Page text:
SAN FRANCISCO, CA, Divvy Homes said it raised $7 million in a round led by Caffeinated Capital.
for more funding data on Divvy Homes
To export Divvy Homes funding data to PDF and Excel, click here
Divvy Homes, a tech enabled real estate platform, launches its new homeownership program to give customers the flexibility of renting with the financial benefits of homeownership. The $7M funding round -- led by Caffeinated Capital with participation from Max Levchin's startup studio HVF, the venture capital firm DFJ, and a credit facility -- will be used to expand operations into Cleveland and Atlanta, accelerate growth, and build out the team. With more than 200 people applying to its program every week, Divvy has already helped about a dozen families purchase a home since its launch two months ago.
US housing affordability has been a growing problem since 2008, and has resulted in a greater number of families renting than ever before. According to a study from the Urban Institute, about 6 million "missing mortgages" would have been issued if lending standards were more reasonable. Rising rents, higher home prices, stagnant incomes, and stricter lending practices have made it difficult for buyers to purchase homes. As a result, young families are seeing their dream of homeownership escape them year after year.
Divvy provides a more flexible alternative by allowing renters to build equity credits as they rent. The renter can select any home on the market, and then Divvy will purchase the home of their choosing. Divvy customers can enjoy the home now while they build up equity credits, pay down debts, and show enough steady income to be mortgage-ready in 3 years - smoothing out the transition from renting to owning.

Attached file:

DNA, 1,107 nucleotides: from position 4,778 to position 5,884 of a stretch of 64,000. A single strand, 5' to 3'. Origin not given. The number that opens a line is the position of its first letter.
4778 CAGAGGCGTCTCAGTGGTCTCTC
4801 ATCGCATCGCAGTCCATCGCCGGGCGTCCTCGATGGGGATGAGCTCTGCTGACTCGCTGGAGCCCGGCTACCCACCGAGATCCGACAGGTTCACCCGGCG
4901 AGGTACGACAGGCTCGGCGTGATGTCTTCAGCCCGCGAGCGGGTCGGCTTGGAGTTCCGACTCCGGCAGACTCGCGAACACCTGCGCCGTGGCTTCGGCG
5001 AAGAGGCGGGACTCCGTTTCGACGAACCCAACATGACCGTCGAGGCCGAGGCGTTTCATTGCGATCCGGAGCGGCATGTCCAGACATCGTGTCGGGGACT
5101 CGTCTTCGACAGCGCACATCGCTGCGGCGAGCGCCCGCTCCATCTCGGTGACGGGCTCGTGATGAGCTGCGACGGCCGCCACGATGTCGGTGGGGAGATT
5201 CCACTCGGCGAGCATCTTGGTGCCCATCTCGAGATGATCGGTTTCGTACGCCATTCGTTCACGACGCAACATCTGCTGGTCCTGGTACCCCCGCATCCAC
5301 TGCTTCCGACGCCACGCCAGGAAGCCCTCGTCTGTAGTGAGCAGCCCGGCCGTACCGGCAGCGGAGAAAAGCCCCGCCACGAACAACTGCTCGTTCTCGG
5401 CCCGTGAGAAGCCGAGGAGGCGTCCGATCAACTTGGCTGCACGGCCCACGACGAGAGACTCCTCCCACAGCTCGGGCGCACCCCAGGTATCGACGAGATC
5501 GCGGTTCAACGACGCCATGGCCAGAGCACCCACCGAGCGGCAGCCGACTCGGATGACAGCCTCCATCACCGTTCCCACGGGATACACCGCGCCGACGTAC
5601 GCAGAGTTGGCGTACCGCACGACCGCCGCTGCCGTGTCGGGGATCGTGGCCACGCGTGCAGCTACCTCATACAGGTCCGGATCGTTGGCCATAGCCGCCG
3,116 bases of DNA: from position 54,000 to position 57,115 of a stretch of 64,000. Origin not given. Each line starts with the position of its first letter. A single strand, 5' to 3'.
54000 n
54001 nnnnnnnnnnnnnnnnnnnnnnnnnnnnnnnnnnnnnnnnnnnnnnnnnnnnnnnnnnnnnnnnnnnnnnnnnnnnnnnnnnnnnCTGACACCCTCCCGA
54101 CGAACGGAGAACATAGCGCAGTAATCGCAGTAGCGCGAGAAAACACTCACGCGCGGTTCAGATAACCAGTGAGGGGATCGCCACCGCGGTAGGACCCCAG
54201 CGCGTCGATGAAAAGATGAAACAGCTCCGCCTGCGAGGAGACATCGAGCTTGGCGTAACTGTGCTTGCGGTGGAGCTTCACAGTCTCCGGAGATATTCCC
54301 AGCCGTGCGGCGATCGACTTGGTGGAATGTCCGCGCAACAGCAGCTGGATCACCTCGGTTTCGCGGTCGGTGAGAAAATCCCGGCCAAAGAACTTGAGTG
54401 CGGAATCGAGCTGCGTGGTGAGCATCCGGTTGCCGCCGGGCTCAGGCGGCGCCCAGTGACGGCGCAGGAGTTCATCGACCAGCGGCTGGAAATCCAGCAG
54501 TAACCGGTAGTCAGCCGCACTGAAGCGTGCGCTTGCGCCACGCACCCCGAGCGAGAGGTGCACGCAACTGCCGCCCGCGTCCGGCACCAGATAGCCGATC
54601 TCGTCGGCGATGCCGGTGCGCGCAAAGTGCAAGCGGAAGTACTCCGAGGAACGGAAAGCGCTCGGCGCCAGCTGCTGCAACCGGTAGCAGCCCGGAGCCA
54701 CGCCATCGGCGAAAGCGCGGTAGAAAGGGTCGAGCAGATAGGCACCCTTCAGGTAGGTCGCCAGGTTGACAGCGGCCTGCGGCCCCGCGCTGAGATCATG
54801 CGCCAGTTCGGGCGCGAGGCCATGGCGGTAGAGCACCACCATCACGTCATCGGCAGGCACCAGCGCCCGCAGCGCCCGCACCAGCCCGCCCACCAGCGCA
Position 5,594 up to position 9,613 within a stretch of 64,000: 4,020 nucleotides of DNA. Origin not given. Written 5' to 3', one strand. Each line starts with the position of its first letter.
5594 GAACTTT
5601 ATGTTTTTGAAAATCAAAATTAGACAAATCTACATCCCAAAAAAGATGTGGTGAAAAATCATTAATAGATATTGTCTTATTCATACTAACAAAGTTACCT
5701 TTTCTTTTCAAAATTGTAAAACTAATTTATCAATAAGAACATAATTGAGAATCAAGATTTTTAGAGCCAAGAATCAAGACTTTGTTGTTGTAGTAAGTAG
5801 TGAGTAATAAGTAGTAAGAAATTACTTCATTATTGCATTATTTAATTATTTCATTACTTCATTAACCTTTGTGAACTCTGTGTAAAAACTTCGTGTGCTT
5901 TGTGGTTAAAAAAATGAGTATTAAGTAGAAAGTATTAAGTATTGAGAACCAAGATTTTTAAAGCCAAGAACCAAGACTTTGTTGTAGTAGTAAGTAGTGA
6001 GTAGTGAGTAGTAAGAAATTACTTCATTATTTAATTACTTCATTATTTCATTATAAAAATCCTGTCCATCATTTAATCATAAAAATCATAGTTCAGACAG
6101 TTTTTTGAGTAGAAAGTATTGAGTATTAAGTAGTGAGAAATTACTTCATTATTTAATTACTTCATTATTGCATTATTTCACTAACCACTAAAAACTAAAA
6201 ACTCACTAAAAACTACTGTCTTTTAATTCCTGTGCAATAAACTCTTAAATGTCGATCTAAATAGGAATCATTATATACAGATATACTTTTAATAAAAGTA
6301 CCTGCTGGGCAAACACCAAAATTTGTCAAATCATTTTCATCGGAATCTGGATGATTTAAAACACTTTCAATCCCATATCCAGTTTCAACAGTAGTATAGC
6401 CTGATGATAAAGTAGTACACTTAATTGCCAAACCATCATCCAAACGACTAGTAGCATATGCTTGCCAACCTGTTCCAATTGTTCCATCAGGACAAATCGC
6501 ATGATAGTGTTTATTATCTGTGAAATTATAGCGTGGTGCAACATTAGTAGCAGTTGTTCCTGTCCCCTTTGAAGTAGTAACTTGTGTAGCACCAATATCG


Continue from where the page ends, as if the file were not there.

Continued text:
"Housing affordability is a massive problem," said Raymond Tonsing, general partner and founder of Caffeinated Capital, one of Divvy's investors. "We're excited about bringing a tech-enabled solution to market to help more young buyers bridge the gap between renting and owning. Divvy provides a more flexible homeownership option."
"Real estate is an industry plagued by manual processes," says Max Levchin, Divvy investor, CEO of Affirm, and Paypal cofounder, "The technology Divvy is building around application processing, underwriting, and managing these homes will allow Divvy to scale operations and provide better pricing to consumers compared to traditional institutions."
Divvy's product can be broadly characterized as a tech enabled rent-to-own business. The industry is not new, but has traditionally been viewed as predatory where the landlord's knowledge of pricing and contracts have allowed them to take advantage of renters. Divvy's program is designed to change that.
In the Divvy program, a buyer will pick out any home for sale and Divvy will purchase it. The buyer will typically put 2% down, then pay a monthly amount that includes both rental and equity payments. The equity portion builds credit in the home, achieving 10% equity credit in the home over the span of 3 years. At this time, Divvy provides the option to buy out the reminder of the home with a mortgage, using the credit as a down payment. Participants also have the option to buy the home at any time during the 3 years should they find themselves ready beforehand.
"Our highest priority is to educate, support, and partner with our home buyers to make sure they transition smoothly into homeownership," says Brian Ma cofounder and CEO of Divvy, "Our program is specifically designed to be fair and transparent - we want every home purchase to be a win for our customers."
More info here: https://www.divvyhomes.com.
DivvyHomes.com is a tech enabled homeownership platform that allows renters to build equity credits as they rent. The renter selects any home on the market, Divvy purchases it, and the renter builds equity credits in the home with every payment. Divvy's mission is to close the housing affordability gap by providing trusted, transparent, and simple homeownership products for families. Divvy was incubated in Max Levchin's startup studio HVF and is backed by Caffeinated Capital, HVF, and DFJ.